Monday, September 8, 2014

The Two Faces of Swedish/US Hybrid, Welcome to Sweden

Welcome to Sweden is a strange horse. One might even say the sitcom is a bit on the bipolar side. The show was originally made for Swedish television, by an American writer/actor, who wanted to tell the real life story of how he left New York to follow his girlfriend to her homeland of Sweden. After its success there, NBC decided to buy the show and air the ten episode first season here in the states. The only problem is that the show is half in Swedish and half in English, and therefore is subtitled on NBC. Yeah, just what American audiences like, reading their televised entertainment. Not to sound too snobbish or haughty or whatever, but when it comes to subtitles, the typical US TV or movie watcher isn't what one would call, um...let's say enthusiastic. Face it, that is the sad sad truth of it all. Therefore, Welcome to Sweden, and its bilingual ways may have a rather hard time finding an audience on NBC. Most Swedes speak English, so it is not a problem on Swedish television. The show aired as a Summer replacement series on the Peacock Network, and did about as well in the ratings as one would expect a little known, little advertised, semi-subtitled sitcom to do. Nonetheless, NBC being the place where quality programming can still find a friend, even without big ratings (think Parks and Rec, and at least for a time, Community), the network has given the show a second season, to air probably in early 2015, after first airing on TV4 in Sweden. Hooray for integrity in network broadcasting. It happens rarely, but it does happen.

As for the show itself, as I said before, it could be considered rather bipolar in its existence. Half Swedish, half American, starring both American and Swedish actors, and spoken in both languages, the show already has the whole two-faced thing going, before you even get to the style and storyline, which also can be seen as two-sided. Much of the comedy we find in these ten episodes is on the sardonic, sometimes satiric side of the so-called spectrum, but at the same time, we are handed a sentimental love story as well. Granted, these sentimental moments may get a bit drippy in their sentiment, but the aforementioned sardonic nature of the show, thankfully keeps us afloat. And all this is done by comic Greg Poehler. Oh, did I forget to mention that the show is the brainchild of Amy Poehler's baby brother? Yeah, perhaps such a connection did help in NBC's decision to pick up the show from TV4, but Poehler, Greg, not Amy, has done a good enough job with the show, to wipe away, at least part of the notion of nepotism. still though, let's be realistic, being Amy Poehler's baby brother could not have hurt any. And get this, guess who has guest starred on the show? Yup, one Miss Amy Poehler. Again, I do not mean to demean the show by saying it does not deserve praise in its own right - because it does.

Poehler, who will someday play Greg Kinnear's brother in a movie, is a talented writer, and once one gets past the drippy over-sentimentality of his love story (which granted, usually only rears its ugly head during each episodes final tag), it is a quite smartly written sitcom, indeed. The story follows Poehler's on screen doppelganger, Bruce Evans, as he quits his cushy gig as an accountant to the stars in New York, and follows his girlfriend Emma, played by Josephine Bornebusch (a regular on Sweden's version of Saturday Night Live), back to her Scandinavian homeland. Most of the comedy revolves around Bruce's inability to fit into Swedish life. This fish-out-of-water premise may get tiring after awhile, but so far, so good. And judging from how season one finishes, it looks as if the second season may be doing less of this, and possibly more on the comedy of relationships themselves. The show also features the Academy Award nominated Lena Olin as Emma's passive aggressive mother, and Swedish writer/director/actor, Claas Mansson, as her sometimes clueless papa. We also get Emma's slacker brother (Christopher Wagelin) and her American pop culture obsessed uncle (Per Svensson).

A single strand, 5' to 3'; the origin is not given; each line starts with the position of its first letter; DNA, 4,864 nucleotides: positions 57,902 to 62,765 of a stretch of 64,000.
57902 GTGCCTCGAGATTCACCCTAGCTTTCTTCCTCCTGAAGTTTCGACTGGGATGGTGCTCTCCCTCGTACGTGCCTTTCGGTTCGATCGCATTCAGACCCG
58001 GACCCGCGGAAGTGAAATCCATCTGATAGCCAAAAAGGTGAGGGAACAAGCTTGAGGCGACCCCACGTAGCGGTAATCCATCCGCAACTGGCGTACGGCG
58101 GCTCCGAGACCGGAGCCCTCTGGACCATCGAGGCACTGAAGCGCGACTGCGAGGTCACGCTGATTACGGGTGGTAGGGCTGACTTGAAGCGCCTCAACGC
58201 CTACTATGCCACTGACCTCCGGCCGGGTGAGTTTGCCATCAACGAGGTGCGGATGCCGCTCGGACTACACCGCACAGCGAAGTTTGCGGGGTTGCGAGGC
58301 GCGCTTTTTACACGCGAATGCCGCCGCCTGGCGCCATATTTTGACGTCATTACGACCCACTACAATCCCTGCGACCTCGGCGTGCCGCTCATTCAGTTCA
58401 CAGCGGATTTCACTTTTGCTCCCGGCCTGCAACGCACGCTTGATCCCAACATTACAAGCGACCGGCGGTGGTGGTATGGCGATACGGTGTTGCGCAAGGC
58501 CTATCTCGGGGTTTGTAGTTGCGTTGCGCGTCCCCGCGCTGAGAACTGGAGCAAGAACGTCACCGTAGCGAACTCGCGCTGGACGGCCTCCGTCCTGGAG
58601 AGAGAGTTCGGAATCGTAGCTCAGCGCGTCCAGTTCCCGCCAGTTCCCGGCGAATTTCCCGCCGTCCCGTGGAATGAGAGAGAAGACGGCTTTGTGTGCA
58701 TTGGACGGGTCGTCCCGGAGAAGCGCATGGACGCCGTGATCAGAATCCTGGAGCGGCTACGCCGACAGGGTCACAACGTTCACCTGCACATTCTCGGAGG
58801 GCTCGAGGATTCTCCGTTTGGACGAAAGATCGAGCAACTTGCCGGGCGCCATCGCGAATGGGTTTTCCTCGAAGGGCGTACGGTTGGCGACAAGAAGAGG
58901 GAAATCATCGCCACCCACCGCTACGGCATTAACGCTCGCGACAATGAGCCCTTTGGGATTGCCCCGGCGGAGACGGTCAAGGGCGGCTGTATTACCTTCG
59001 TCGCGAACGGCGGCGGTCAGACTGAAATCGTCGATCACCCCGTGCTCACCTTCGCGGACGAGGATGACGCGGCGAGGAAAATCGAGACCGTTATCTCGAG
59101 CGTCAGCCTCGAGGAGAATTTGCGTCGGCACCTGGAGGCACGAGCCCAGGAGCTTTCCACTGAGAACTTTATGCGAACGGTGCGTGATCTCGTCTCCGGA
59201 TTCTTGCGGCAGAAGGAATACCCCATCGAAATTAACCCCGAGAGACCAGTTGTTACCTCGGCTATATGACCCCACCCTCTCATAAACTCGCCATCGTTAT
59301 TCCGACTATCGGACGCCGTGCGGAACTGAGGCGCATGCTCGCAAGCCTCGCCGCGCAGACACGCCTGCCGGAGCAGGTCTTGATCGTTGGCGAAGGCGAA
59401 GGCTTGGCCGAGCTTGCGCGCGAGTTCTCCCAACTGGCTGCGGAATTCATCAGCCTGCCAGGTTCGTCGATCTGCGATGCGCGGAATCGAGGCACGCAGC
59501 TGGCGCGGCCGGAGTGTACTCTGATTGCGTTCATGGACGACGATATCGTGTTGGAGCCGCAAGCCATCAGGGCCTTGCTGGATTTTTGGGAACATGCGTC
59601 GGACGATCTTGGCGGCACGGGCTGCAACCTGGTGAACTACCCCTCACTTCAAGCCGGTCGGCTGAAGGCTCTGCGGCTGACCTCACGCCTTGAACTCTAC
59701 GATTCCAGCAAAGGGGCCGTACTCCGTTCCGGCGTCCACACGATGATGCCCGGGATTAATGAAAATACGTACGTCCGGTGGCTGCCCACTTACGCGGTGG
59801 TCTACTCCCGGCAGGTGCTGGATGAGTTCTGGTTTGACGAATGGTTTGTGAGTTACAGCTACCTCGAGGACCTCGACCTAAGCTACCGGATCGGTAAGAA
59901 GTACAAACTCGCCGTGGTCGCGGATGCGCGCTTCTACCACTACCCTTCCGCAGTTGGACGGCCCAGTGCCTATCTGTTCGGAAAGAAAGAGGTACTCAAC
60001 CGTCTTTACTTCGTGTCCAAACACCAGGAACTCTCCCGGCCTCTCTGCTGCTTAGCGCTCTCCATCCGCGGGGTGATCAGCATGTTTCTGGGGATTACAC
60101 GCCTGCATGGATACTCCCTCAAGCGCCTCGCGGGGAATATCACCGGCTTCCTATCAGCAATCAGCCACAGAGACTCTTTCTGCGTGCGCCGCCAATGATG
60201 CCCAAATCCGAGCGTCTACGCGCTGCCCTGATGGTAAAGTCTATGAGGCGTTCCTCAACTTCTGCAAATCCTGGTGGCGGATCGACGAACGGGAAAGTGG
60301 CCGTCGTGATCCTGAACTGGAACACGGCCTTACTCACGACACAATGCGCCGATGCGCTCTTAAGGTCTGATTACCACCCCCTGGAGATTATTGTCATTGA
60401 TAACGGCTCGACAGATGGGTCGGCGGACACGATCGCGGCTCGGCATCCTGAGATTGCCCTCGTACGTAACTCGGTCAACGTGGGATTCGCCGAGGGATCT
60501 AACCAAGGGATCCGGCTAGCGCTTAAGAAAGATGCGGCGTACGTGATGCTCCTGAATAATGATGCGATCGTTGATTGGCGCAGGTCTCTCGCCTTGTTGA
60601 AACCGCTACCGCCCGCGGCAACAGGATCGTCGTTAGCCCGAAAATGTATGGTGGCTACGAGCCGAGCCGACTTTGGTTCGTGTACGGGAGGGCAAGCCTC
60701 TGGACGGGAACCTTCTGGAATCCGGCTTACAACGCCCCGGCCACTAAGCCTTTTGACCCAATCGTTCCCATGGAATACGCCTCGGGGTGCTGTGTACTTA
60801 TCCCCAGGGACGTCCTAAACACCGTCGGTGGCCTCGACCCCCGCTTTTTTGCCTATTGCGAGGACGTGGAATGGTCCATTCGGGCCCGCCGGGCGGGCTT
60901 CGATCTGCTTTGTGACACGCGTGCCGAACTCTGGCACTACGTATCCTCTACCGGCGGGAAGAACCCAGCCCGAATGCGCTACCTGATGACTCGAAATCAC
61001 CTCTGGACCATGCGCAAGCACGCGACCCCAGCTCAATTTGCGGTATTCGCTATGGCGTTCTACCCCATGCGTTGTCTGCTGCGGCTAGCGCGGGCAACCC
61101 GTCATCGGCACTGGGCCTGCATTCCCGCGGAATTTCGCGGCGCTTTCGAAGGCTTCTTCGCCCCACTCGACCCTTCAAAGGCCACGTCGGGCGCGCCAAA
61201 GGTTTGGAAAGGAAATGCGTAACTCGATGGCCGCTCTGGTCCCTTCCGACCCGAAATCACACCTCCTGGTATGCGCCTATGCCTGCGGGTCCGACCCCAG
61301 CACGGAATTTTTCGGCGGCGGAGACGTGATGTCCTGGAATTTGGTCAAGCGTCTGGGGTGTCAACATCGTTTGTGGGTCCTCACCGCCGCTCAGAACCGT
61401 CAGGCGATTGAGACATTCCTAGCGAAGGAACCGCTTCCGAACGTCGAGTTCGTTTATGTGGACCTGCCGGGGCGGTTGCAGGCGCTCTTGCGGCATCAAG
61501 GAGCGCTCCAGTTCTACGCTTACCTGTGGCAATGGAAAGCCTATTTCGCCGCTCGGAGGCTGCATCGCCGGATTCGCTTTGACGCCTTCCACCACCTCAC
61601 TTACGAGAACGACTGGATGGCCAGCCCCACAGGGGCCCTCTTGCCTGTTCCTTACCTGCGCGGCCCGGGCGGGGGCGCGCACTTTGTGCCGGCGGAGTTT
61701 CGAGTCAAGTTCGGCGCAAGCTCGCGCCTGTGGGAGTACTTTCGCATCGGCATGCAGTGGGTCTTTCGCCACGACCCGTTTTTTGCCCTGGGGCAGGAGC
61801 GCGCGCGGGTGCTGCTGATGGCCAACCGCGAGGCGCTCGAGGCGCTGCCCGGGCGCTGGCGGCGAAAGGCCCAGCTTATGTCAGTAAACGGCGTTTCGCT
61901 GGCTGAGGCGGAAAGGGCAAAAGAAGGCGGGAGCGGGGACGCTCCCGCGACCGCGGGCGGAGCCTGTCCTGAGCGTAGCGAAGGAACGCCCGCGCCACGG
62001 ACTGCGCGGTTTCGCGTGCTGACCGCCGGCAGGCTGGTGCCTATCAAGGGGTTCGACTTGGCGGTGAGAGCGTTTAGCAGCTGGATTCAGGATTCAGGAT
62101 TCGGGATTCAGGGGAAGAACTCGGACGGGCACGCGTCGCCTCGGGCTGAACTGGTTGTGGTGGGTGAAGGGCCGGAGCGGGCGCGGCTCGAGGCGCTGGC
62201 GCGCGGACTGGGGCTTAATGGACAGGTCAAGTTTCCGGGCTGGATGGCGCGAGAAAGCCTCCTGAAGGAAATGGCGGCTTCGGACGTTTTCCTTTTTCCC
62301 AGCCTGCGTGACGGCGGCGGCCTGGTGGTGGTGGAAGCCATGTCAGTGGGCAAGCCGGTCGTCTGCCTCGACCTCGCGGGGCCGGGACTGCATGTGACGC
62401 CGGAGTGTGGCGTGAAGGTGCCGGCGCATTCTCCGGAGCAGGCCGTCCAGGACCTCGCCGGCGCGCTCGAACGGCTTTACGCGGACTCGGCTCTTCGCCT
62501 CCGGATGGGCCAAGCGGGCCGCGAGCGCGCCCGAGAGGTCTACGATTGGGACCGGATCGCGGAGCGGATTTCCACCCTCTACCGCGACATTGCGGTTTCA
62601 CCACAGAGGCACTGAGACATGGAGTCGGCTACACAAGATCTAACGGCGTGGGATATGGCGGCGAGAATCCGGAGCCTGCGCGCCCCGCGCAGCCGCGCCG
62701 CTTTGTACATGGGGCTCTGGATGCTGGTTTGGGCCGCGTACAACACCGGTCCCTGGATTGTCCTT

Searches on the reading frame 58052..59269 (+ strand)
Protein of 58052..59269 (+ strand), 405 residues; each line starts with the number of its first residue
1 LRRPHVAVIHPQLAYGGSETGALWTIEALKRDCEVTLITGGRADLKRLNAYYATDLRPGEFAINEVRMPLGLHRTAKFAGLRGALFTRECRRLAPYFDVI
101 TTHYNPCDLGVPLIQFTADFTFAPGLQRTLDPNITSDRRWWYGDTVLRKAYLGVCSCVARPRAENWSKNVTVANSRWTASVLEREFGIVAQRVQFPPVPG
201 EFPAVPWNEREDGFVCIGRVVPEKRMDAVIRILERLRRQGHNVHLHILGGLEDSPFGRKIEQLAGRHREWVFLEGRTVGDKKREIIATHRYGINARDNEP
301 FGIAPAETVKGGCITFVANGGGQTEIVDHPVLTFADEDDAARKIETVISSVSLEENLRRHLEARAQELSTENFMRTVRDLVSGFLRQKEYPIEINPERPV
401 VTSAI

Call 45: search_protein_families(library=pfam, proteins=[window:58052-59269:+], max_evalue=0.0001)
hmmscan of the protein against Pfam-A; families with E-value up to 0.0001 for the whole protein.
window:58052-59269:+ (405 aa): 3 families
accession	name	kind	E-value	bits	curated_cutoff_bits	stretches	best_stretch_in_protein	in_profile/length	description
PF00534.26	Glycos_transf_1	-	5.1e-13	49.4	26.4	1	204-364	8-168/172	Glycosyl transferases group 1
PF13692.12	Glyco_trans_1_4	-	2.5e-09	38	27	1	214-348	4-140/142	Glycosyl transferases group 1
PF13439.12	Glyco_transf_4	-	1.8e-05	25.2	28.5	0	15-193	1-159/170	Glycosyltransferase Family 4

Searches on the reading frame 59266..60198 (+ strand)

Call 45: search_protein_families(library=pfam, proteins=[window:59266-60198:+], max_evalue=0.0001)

The most intriguing part of the show is the meta referencing and coinciding guest stars. Poehler's big sis has appeared in both the first episode and the season finale, playing an over-the-top version of herself. The show has also seen Gene Simmons as himself, Swedish-American actress Malin Akerman (the titular Trophy Wife from last season's unfairly canceled series of the same name), Patrick Duffy and Illeana Douglas as Bruce's visiting parents, Will Ferell as an ex-client (Ferrell too is married to a Swedish woman), and even some members of ABBA. The best guest gig though, belongs to Aubrey Plaza, playing a rather sociopathic version of herself, who stalks Bruce at the bequest of pal Poehler, who wants him back as her accountant. Plaza steals the show whenever she is on screen. Sure, Welcome to Sweden may not be quite up to the par of those other aforementioned NBC comedies Community and Parks & Rec, but the show still has a lot of laughs, and I am looking forward to season two coming, whenever that may be. Hopefully American audiences will pick up on it as well, even if they may have to "read" half of what is going on. As they say in Sweden, Hejda. That's it gang. See ya 'round the web.

1 comment:

  1. I have never heard of this and now am intrigued. I was wondering, from the beginning, if any ABBA member would be on this and yes they have except the Greta Garbo "I vant To Be left alone" Agnetha. Most people dislike sub titles. It's a shame since I think they need them for Sylvester Stallone and Arnold Schwarzenegger